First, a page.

Transcript video Stedingsehre Interview History and contemporary use – with English subtitles

Interview with Lutz Walk, Arbeitskreis Stedingsehre, about the history and current use of the open-air stage in Bookholzberg-Ganderkesee near Oldenburg, which was built by the National Socialists as a Thing site.

My name is Lutz Walk, we dedicate ourselves to the problematic history of this site with a group of about 30 committed citizens from this region to enable a culture of critical remembrance. 

The origin of this site built by the Nazis is due to a historical event, the Battle of Altenesch in 1234, in which the Stedinger peasants, who settled along the Weser River, lost to the Archbishop of Bremen. They were devastatingly beaten, almost all the Stedinger people were exterminated. 

In total, about 230,00 people from this region were spectators at the performances on this stage. This huge stage for 10-12,000 spectators was built here on the hillside with a historical-looking “stage village”. It was an idealized village, as one imagined how the Stedinger might have lived. Against this backdrop, a mass spectacle now took place, with several hundred participants: amateur actors, but also professional actors. The Nazis were adept at integrating this spectacle into the Thing movement that emerged in the early 1930s. Later, the Nazis argued internally, whether this Germanic-oriented approach to the so-called Thingstätte was still appropriate, and the term “Thingstätte” did not exist for this place for very long. It was later renamed “Low German Cult Site” in memory of the historical contexts.

The function of this place had always remained the same. Only the naming and ideological assignment changed in the course of the 1930s. After the end of the Nazi reign of terror, in 1945, the English and Canadians came to the region as liberators and they first used this place variously for administrative purposes. It was on this stage that the first democratic mayor of Bookholzberg after the Second World War was proclaimed, by the Canadian occupying forces. In this respect, the postwar period for this place began with a positive event.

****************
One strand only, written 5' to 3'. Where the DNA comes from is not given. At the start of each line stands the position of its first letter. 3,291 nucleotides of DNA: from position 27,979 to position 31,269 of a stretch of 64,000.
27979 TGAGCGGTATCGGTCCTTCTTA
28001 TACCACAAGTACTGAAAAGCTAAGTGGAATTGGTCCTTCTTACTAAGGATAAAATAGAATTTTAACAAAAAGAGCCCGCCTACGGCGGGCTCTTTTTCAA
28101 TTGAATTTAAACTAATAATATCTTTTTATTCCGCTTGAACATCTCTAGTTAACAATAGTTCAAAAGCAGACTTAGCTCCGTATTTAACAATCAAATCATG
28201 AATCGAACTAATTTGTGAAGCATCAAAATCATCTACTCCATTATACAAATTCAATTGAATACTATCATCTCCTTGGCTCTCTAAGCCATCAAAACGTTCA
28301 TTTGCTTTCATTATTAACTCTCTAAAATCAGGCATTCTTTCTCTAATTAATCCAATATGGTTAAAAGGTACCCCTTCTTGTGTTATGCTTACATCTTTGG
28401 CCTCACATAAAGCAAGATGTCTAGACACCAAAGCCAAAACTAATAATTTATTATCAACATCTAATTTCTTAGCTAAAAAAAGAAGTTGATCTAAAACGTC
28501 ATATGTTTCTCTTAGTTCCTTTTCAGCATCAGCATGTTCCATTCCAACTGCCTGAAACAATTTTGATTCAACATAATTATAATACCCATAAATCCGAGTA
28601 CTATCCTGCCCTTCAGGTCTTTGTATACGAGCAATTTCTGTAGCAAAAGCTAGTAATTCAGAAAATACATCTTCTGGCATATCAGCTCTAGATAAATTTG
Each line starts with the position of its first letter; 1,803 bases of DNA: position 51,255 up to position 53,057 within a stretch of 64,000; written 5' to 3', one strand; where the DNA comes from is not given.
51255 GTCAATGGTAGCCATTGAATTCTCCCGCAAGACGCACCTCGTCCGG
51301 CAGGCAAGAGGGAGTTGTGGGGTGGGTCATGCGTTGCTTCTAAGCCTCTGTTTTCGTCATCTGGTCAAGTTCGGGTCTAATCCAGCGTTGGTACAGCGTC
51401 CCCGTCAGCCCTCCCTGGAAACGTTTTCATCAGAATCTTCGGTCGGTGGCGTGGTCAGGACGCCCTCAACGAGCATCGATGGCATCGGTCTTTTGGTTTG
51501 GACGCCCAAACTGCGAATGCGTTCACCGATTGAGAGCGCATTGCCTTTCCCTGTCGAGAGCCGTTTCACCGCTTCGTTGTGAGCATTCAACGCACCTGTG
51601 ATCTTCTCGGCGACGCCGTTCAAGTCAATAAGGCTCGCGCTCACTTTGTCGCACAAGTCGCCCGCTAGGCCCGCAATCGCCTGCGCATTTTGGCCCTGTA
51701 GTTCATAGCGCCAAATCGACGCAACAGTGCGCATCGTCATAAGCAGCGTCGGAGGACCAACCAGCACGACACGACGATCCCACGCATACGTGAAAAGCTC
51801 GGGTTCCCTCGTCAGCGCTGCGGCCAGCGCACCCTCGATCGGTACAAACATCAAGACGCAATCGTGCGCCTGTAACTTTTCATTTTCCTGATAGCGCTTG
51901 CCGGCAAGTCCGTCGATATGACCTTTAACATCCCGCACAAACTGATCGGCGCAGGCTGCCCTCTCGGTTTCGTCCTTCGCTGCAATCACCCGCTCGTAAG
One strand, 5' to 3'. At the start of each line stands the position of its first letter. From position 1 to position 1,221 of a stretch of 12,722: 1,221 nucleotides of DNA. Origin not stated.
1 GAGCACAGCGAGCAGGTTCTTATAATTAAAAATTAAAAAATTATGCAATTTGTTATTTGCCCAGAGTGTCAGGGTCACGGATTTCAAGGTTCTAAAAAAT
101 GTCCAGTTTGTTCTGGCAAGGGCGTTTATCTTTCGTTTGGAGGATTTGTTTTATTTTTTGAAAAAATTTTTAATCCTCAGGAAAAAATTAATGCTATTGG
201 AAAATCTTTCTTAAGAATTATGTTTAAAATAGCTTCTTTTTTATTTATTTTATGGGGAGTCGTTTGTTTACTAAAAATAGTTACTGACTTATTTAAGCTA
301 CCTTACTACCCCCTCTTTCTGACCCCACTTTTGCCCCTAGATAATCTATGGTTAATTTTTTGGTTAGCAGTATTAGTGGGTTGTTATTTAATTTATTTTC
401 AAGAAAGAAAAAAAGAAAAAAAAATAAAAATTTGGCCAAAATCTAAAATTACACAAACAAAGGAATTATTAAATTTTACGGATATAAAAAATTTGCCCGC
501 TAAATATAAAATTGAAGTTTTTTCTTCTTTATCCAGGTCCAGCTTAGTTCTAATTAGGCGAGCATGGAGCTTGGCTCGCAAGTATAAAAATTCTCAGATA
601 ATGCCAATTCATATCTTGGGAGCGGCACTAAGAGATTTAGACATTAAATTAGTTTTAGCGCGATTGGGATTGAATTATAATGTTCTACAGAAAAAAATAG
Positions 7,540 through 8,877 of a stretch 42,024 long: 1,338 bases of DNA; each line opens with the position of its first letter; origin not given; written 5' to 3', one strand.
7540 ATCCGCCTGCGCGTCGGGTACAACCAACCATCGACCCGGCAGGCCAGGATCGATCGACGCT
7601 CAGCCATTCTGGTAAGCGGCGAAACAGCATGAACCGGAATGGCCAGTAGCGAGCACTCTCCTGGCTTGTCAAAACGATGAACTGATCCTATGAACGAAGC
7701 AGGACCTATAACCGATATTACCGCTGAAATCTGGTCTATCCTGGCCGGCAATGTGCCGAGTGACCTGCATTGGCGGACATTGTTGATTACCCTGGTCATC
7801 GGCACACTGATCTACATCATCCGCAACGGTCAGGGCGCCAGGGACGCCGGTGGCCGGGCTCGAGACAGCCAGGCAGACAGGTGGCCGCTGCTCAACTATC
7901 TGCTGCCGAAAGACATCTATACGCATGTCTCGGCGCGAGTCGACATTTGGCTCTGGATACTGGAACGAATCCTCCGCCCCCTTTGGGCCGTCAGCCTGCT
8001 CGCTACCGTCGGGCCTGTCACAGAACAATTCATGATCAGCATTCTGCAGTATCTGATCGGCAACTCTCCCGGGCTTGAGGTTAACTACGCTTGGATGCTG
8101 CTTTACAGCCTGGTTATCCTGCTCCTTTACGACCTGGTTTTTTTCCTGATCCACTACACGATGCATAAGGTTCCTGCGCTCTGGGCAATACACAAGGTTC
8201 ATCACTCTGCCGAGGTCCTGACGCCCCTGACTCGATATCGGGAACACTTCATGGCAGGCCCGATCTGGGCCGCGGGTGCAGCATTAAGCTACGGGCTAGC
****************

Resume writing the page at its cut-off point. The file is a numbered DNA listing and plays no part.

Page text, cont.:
This place, owed as a memorial to a historical event, has several interwoven meanings. This makes dealing with this place very difficult. Today we see the green idyll. Nature has reclaimed much of the theater complex and this idyll naturally obscures some of what happened here, in the Third Reich.

We are standing here now on the so-called honorary tribune at the upper edge of the grandstand. The spectators came had the wide Stedinger Land in front of them and directly in front of them the stage village, in which then the action, the fight of the Stedinger, took place.

Today, one can only guess what impression this view made on the spectators. Here on this old, historical photo, on which there are still no trees, one sees that the landscape extends into infinity. You can still see the church tower, with the crowd of actors. There were probably over 300 actors and you can also see the bridge over the moat. This is where we are now and the whole village was the stage for this mass spectacle.

It was portrayed as one would imagine idealized, not historical, life in a Stedinger village. Also, the drawbridge, which is folded up here once, one can see here. It is preserved in its original state. This souvenir album served the contributors to preserve the memory, to the participation in a special event. It was not a matter of course that one could participate in such a special spectacle as a normal village citizen.

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